Watching butterflies has become my favorite way to welcome spring back to my yard. I love their colors and their apparently effortless flight. I still remember having a Monarch butterfly land on my shirt one summer evening when I was a young girl playing outside. That was a very magical moment for me.
I wanted to recreate a bit of that moment with my younger children today. So, we made butterflies. These butterflies were made using contact paper for the wings and very small bits of tissue paper to add the color to the wings. My children enjoyed placing the tissue paper on the wings and gluing the body and antennae.
This spring butterfly preschool art project needs the following supplies:
1 cut out of wings, printable available here, covered in contact paper (leave the contact paper backing on until time to make the wings)
Start by cutting the wings out from the printable. Then cover the wings with contact paper. Re-adhere the contact paper backing to the contact-paper covered wings.
Next, have the children mix some of the three different colors of tissue paper onto a plate. Take the backing off of the wings and have them press the wings onto the tissue paper squares until all the sticky area is covered with the tissue paper squares. (for younger children)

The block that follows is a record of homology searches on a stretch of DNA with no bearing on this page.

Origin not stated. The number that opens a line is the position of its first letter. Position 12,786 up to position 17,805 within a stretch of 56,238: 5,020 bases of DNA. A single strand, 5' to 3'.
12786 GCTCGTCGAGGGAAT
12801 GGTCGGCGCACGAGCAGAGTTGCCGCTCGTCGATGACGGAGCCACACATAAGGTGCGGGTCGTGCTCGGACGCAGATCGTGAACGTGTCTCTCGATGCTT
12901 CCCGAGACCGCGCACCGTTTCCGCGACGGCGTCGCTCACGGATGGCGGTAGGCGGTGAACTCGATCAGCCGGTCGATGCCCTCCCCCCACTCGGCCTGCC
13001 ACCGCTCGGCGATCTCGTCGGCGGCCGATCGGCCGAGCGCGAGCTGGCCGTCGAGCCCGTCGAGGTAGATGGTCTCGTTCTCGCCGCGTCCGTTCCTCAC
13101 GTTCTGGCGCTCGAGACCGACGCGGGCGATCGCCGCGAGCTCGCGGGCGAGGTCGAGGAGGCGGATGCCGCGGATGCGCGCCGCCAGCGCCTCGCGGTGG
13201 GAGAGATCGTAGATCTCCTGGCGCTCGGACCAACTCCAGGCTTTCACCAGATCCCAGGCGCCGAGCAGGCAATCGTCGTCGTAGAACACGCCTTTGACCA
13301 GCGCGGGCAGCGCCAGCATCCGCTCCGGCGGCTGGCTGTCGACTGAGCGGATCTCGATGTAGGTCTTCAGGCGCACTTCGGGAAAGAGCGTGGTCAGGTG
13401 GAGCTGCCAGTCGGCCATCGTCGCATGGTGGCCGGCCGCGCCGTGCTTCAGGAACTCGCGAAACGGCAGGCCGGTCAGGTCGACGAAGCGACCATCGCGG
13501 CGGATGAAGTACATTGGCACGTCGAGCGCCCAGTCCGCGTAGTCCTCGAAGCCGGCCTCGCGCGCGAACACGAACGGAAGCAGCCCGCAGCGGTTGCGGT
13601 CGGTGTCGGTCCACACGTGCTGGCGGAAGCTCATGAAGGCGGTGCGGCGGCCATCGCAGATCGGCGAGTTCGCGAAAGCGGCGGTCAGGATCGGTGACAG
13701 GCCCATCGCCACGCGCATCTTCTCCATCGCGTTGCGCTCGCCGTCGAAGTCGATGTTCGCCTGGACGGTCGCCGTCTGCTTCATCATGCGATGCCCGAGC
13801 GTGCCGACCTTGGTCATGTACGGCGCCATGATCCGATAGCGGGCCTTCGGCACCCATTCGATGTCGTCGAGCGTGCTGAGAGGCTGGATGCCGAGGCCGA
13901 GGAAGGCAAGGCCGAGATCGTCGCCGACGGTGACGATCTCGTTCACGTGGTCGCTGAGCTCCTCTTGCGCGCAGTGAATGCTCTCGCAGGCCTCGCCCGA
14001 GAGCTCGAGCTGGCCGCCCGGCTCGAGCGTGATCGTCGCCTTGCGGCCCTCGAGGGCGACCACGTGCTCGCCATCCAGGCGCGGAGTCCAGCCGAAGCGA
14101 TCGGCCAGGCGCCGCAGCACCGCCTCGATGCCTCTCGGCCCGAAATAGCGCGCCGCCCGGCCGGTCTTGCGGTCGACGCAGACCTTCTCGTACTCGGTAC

Have the children press each square onto the sticky portion of the wings until that area is completely covered. (for older children)
Next, glue the craft stick to the center of the wings. This is where the pompoms will be glued and gives some strength to the butterfly.
Next, cut 4 inches off from a pipe cleaner. Fold the cut portion in half and twist the bend more tightly together. This creates the antennae for the butterfly. Finally glue the antennae to the top of the craft stick.
Now, have the child pick three medium sized pompoms and glue them to the craft stick. Be sure to place the top pompom over the top of where the antennae were placed.
Finally, adhere the googly eyes to the top pompom.
Allow to dry for a while before playing with the butterflies.
Here’s a video of the entire process:
After we were finished with the butterflies (and while they were drying), we acted out the life cycle of the butterfly. The children started out as eggs, and then they hatched into caterpillars. It was so funny to watch them wiggle around on the floor and pretend to eat leaves and grow fat. Then, they held perfectly still while they were in the chrysalis stage – which is quite a feat for three and four and five year olds. Finally, they broke free of their cocoons and flew around my home. And of course, my camera’s battery was dead.
Fortunately, I got cute pictures of the butterfly craft before the camera died.
Do you have any favorite butterfly activities you do with your family during the spring? I’d love to hear about it.